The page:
Are bank coin counters accurate?

Are bank coin counters accurate?

Though the Coinstar machines delivered accurate counts, several bank machines shortchanged the Rossen team by various amounts. In many cases you’re charged a fee for using a coin-counting machine — anywhere from 8 to 10 percent — so if the machine isn’t accurate, you’re losing even more.

Is TD Bank looking for coins?

Which Banks Have Coin Counters? Chase, Bank of America, Citibank, Capital One, PNC Bank, TD Bank, BB and other major national banks no longer provide coin-counting machines to customers or to non-customers.

What percentage do coin counters take?

11.9 percent
Coinstar’s fee is currently set at 11.9 percent of the value of the coins you’re exchanging. Basically: That’s nearly $12 for every $100 in coins you feed to the machine. You’d have to guess how much change you have accumulated to calculate the Coinstar fee.

Where can I cash in my coins without paying a fee?


  • Local bank or credit union. Your local bank or credit union branch may let you exchange coins for cash via coin-counting machines, letting you to roll your own coins, or take coins in another way.
  • QuikTrip.
  • Safeway.
  • Walmart.
  • Target.
  • Lowe’s.
  • Home Depot.
  • CVS.

Do Coinstar machines rip you off?

There’s a fee. For every $100 you deposit into a Coinstar machine, you’ll lose nearly $12. That’s a high charge just for counting coins!

Are banks paying extra for coins?

Due to the pandemic, the United States Federal Reserve has issued an announcement for low coin inventories. 2020 is such a doozy. Currently the Federal Reserve is strategically issuing out coins to banks across the country.

Does TD Bank still take pennies?

So if you bank with any of the big guys, such as Scotiabank, RBC, TD, BMO or CIBC, you can be sure they’ll accept your pennies – but remember to roll them. Quick Note #1 – As pennies are still a legal currency in Canada, you can actually pay your bills at the bank using pennies.

Do money counters detect fake money?

The money counter has a counterfeit bill detection rate of 1/100000, which gives you greater accuracy and a reliable final count. The machine stops when it reaches a counterfeit bill, so those bills aren’t included in the total.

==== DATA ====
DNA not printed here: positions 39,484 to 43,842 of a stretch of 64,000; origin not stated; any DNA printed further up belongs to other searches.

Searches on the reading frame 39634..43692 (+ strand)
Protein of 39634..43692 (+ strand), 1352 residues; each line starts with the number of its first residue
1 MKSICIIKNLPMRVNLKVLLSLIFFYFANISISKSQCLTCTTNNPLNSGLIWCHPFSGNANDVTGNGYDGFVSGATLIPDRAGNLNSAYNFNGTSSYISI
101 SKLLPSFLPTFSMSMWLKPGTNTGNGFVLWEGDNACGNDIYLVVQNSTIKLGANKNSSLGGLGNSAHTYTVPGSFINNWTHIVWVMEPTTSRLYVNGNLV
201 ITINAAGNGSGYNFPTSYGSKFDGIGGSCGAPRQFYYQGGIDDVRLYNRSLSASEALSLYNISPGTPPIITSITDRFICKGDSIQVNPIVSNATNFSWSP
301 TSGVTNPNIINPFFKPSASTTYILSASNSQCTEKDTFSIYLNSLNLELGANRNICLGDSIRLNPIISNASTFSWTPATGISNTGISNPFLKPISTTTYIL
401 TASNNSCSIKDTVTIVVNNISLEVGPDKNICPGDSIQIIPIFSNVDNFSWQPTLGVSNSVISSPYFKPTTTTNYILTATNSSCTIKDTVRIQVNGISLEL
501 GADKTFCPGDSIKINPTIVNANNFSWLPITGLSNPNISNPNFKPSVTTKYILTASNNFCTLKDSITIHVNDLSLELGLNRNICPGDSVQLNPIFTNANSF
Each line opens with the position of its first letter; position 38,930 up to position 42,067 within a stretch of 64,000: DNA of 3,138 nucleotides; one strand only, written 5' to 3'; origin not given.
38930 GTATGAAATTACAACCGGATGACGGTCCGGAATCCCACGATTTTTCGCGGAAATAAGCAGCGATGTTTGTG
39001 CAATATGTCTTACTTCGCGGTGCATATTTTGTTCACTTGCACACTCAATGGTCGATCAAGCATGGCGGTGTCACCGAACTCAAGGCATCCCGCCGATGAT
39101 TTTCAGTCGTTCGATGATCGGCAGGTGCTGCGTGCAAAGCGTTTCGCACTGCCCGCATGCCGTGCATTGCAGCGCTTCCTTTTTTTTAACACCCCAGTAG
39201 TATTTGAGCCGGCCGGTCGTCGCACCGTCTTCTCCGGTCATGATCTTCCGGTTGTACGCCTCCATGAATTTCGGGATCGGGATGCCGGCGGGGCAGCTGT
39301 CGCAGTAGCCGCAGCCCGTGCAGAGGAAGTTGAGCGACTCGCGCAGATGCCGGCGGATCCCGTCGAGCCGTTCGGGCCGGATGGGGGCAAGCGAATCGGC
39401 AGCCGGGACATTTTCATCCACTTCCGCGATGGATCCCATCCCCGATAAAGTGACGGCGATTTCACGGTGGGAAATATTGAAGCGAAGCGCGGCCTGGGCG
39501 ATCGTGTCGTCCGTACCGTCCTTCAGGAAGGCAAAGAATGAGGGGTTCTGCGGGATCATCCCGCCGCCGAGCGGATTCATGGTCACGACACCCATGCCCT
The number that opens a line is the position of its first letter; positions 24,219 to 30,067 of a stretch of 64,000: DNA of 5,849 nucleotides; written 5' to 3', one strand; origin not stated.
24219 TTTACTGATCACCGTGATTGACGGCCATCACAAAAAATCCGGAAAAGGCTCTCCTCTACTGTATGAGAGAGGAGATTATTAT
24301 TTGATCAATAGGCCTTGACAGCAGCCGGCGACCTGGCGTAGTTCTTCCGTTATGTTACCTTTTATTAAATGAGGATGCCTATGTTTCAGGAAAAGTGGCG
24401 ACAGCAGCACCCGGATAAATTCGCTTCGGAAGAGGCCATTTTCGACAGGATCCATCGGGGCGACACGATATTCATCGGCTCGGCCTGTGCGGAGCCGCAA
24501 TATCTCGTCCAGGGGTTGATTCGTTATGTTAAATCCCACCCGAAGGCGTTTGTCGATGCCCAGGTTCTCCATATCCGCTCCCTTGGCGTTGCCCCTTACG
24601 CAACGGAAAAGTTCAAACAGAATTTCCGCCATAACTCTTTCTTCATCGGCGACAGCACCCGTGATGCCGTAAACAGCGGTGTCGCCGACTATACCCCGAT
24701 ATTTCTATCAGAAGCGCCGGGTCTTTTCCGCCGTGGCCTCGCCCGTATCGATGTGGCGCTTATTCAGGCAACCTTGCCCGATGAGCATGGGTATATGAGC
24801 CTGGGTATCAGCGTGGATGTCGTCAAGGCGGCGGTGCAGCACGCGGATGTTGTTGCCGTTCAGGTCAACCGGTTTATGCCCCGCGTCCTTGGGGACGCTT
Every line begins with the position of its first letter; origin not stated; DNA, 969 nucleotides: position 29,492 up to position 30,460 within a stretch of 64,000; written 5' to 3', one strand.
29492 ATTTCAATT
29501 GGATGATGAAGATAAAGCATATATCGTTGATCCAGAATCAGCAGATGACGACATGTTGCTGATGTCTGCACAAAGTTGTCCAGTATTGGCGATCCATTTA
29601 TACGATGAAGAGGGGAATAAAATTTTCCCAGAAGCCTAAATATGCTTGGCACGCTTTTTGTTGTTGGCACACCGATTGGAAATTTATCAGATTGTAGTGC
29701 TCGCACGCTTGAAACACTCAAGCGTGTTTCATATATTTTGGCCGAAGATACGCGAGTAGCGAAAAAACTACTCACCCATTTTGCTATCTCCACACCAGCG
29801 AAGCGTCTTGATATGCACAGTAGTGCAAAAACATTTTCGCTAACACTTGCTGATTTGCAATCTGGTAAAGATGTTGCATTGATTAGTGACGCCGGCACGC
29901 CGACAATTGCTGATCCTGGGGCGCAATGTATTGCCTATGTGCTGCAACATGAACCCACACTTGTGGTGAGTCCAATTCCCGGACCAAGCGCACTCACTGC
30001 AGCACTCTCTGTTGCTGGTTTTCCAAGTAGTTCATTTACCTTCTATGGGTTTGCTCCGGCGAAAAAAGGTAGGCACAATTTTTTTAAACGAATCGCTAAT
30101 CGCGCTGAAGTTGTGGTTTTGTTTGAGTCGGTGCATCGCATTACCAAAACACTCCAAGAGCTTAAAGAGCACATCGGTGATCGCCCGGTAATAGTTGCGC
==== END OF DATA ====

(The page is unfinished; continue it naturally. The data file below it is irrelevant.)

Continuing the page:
How does a coin counter work?

How do coin counters sort coins? All coins in each currency have their own unique diameter and thickness. And just like a human can tell them apart without looking, mixed coin counters use automated sensors and rotating discs to identify coins based on their size, and then funnel them into separate receiving cups.

How much does Coinstar charge for $10?

It’s so easy, but they don’t do it for free. Coinstar’s fee is 11.9% of your total deposit.

Where can I cash in coins for free?

15 Places to Get Cash for Coins for Free (or Cheap)

  • Your Local Bank.
  • QuikTrip. Coin Counting Machines.
  • Walmart.
  • Kroger.
  • CVS.
  • ShopRite.
  • Hy-Vee.
  • Meijer.

Why did TD Bank remove the coin counting machines?

TD removed the coin-counting machines from all branches in May 2016 because customers were complaining that they were being shortchanged. Allegedly, the machines counted coins inaccurately. Customers counted the coins before putting them through the machine and discovered that it was consistently recognizing less money than it should.

Why is TD Bank getting rid of penny arcade machines?

TD Bank ( TD) is getting rid of its Penny Arcade coin counting machines following questions about their accuracy and apparent waning interest by customers.

Where can you still find coin counting machines?

Where You Can Still Find Coin Counters. Although TD Bank doesn’t offer coin-counting machines, other banks may provide them. However, you’ll most likely have to pay a fee (a small percentage of the amount counted) if you’re a non-customer. Some banks won’t even let you use the machines as a non-customer.

How much money was short changed at TD Bank?

The bank was the subject of both a New York lawsuit and a report on NBC, which found the machines short changed multiple deposits of $300 worth of coins by as little as 5 cents and as much as $43.10. “Offering free coin-counting to our customers has been a long-standing service at TD,” said Michael Rhodes, the head of TD’s consumer banking.